"In the pre-TCJA law, meals provided by an employer at an on premise eating facility were exempt from former Code Sec. 274(n)(1) ... if they were excludable from the employee's income as a de minimis fringe benefit under Code Sec. 132(e)(2).... As a result of the TCJA ... [1] For amounts paid between December 31, 2017 and December 31, 2025, these meals are now subject to the 50% disallowance under Code Sec. 274(n)(1). [2] From January 1, 2026 on, no amount paid for employee meals, whether provided either for the convenience of the employer or at an employer-operated eating facility, will be deductible." (WithumSmith+Brown, PC)
No Fringe Benefit Left Behind: Incentivizing Employer-Provided Student Loan Repayments
"In February 2017, a bill was introduced to amend Section 127 to extend the tax exclusion of employer-provided education assistance to include payments of qualified education loans by an employer to either an employee or directly to a lender.... [T]he exclusion under this bill would still be limited to $5,250. In May 2017, a second bill was introduced to extend the tax exclusion to include payments of qualified loans and to increase the maximum amount excludible from $5,250 to $10,000." (Bloomberg BNA)
Get Ready for the Digital Future of Total Rewards
"AI systems ... will be able to: [1] Match an employee's family status, age, career stage, life preferences and aspirations with the organization's total rewards opportunities, to help employers refine their rewards offerings. [2] Consider a worker's age, education, career stage, job, skills, work unit and location to customize rewards communications for content, style, language and delivery medium (text, e-mail, phone, chatbot, mail, handout, brochure or pictures)." (Society for Human Resource Management [SHRM])
[Official Guidance] Text of IRS Notice 2018-42: Update of 2018 Standard Mileage Rates Notice (PDF)
"Public Law 115-97 suspends all miscellaneous itemized deductions that are subject to the two-percent of adjusted gross income floor under Section 67, including unreimbursed employee travel expenses. This suspension applies to taxable years beginning after December 31, 2017, and before January 1, 2026. Thus, the business standard mileage rate listed in Notice 2018-03 cannot be used to claim an itemized deduction for unreimbursed employee travel expenses during the suspension." [Also see the IRS news release at IR-2018-127.] (Internal Revenue Service [IRS])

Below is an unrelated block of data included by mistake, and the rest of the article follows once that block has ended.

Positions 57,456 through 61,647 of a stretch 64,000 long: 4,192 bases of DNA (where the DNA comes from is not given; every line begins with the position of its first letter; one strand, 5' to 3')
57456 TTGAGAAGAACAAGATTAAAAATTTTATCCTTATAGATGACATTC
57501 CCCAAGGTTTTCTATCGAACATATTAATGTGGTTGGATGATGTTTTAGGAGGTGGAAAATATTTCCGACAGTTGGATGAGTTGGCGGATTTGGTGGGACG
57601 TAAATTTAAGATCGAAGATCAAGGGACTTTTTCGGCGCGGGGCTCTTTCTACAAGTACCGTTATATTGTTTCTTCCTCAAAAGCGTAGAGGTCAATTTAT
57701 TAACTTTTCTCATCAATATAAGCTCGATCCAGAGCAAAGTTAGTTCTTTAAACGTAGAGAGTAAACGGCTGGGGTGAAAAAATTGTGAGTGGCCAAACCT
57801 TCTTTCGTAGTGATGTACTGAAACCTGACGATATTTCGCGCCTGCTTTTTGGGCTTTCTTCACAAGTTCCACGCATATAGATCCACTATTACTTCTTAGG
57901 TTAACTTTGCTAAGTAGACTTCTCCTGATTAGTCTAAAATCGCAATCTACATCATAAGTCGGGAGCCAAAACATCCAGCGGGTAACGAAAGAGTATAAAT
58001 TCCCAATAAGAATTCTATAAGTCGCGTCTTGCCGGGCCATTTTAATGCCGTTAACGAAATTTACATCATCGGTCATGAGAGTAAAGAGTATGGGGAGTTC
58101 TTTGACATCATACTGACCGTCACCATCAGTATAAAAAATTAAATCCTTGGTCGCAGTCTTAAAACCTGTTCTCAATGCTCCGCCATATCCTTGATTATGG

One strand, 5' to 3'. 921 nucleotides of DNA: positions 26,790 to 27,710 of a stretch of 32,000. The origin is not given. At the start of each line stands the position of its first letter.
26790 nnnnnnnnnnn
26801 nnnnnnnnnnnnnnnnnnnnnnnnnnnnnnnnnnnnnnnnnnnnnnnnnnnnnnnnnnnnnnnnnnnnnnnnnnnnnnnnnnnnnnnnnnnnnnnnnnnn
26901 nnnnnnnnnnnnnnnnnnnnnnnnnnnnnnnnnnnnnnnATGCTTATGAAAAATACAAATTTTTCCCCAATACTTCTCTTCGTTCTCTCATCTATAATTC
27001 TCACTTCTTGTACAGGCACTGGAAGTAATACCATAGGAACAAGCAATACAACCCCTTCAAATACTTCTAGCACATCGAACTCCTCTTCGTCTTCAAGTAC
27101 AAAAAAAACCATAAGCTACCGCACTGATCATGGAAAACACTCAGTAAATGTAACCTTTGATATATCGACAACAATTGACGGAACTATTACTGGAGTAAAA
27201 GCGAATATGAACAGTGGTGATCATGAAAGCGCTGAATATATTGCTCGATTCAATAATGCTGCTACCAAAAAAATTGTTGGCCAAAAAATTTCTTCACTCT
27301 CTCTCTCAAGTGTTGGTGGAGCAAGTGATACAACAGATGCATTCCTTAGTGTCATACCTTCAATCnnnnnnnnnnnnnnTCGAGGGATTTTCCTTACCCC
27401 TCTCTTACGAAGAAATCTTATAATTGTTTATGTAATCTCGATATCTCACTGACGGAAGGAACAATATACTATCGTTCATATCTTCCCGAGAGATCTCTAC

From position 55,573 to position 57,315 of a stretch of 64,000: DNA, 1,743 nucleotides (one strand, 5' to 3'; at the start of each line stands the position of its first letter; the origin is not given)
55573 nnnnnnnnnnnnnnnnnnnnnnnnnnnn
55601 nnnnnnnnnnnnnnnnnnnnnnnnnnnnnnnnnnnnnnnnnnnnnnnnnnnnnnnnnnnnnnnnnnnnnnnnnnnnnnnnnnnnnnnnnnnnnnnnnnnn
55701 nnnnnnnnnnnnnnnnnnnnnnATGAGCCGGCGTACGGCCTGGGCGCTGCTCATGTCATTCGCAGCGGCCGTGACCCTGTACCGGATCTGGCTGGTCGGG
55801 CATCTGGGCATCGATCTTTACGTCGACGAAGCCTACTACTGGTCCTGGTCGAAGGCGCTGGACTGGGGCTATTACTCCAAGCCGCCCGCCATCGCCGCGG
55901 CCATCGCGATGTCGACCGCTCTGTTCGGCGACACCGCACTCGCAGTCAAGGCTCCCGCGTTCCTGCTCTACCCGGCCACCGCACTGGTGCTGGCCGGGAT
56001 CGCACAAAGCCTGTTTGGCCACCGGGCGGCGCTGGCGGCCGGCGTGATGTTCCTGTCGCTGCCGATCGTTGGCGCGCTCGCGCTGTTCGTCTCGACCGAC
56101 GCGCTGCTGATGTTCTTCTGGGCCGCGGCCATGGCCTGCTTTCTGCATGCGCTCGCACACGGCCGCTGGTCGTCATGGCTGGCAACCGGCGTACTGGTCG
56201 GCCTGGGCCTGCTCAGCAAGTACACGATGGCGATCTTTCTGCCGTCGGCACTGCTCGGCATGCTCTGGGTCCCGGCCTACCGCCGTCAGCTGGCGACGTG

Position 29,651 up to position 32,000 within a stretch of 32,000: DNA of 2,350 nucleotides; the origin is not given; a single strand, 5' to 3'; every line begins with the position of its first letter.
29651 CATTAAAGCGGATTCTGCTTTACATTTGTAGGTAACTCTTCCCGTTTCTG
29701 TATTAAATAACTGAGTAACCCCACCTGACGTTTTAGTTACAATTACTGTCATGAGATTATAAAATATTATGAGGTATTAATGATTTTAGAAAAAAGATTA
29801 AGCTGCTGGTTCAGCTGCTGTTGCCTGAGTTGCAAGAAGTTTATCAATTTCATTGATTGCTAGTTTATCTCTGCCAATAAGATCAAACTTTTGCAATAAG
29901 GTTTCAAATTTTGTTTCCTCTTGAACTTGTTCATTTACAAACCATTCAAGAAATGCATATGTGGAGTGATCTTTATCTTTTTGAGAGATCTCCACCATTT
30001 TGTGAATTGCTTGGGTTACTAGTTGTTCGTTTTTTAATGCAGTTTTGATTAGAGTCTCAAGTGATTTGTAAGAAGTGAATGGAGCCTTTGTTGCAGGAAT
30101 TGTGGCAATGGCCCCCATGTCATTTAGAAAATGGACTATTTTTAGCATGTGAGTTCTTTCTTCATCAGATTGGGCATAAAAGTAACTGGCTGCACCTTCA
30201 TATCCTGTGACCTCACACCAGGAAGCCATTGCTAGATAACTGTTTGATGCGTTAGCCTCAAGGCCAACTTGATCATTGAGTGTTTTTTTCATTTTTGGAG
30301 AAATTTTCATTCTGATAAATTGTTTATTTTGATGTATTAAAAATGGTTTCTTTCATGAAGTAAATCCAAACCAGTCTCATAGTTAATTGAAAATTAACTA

IRS Issues Updated Employer's Tax Guide to Fringe Benefits
"Updates [to IRS Publication 15-B for use in 2018] include: [1] the suspension of qualified bicycle commuting reimbursements from an employee's income for any tax year after December 31, 2017 and before January 1, 2026; [2] the suspension of the exclusion for qualified moving expense reimbursements from an employee's income for tax years after December 1, 2017 and before January 1, 2026 ... [3] limits on employers' deductions for certain fringe benefits including meals and transportation commuting; and [4] the definition of items that aren't tangible personal property for purposes of employee achievement awards." (United Benefit Advisors)
Tax Court Denies Mileage Deduction and Penalizes Tax Attorney for Inadequate Substantiation
"Even though the regulations under Code Section 274(d) allow vehicle expense deductions to be established by testimony and 'other corroborative evidence,' that form of substantiation will often be found inadequate. This also affects employers that provide company cars, or reimburse employees for business use of employees' personal vehicles, because the income exclusions for those fringe benefits rely on either the working condition fringe rules or the accountable plan rules, both of which incorporate the strict substantiation requirements of Code Section 274(d) when applied to vehicle expenses." [Velez v. Comm'r, T.C. Memo. 2018-46 (Apr. 5, 2018)] (Thomson Reuters / EBIA)
Ninth Circuit Determines 'Direct and Sole Cause' Doesn't Mean What It Says under 'Accidental' Injury Plan
"[T]he Ninth Circuit ruled that an accident plan that covers 'accidental injury that is the Direct and Sole Cause of a Covered Loss' really covers many losses that have causes other than the accidental injury. And the court held that an illness does not 'contribute to' a loss unless it is a 'substantial cause' of the loss. In so holding, the Court: relied on some Congressional policies underlying ERISA while ignoring others; and read language into a Plan that was not there." [Dowdy v. Metropolitan Life Ins. Co., No. 16-15824 (9th Cir. May 16, 2018)] (Robinson & Cole LLP)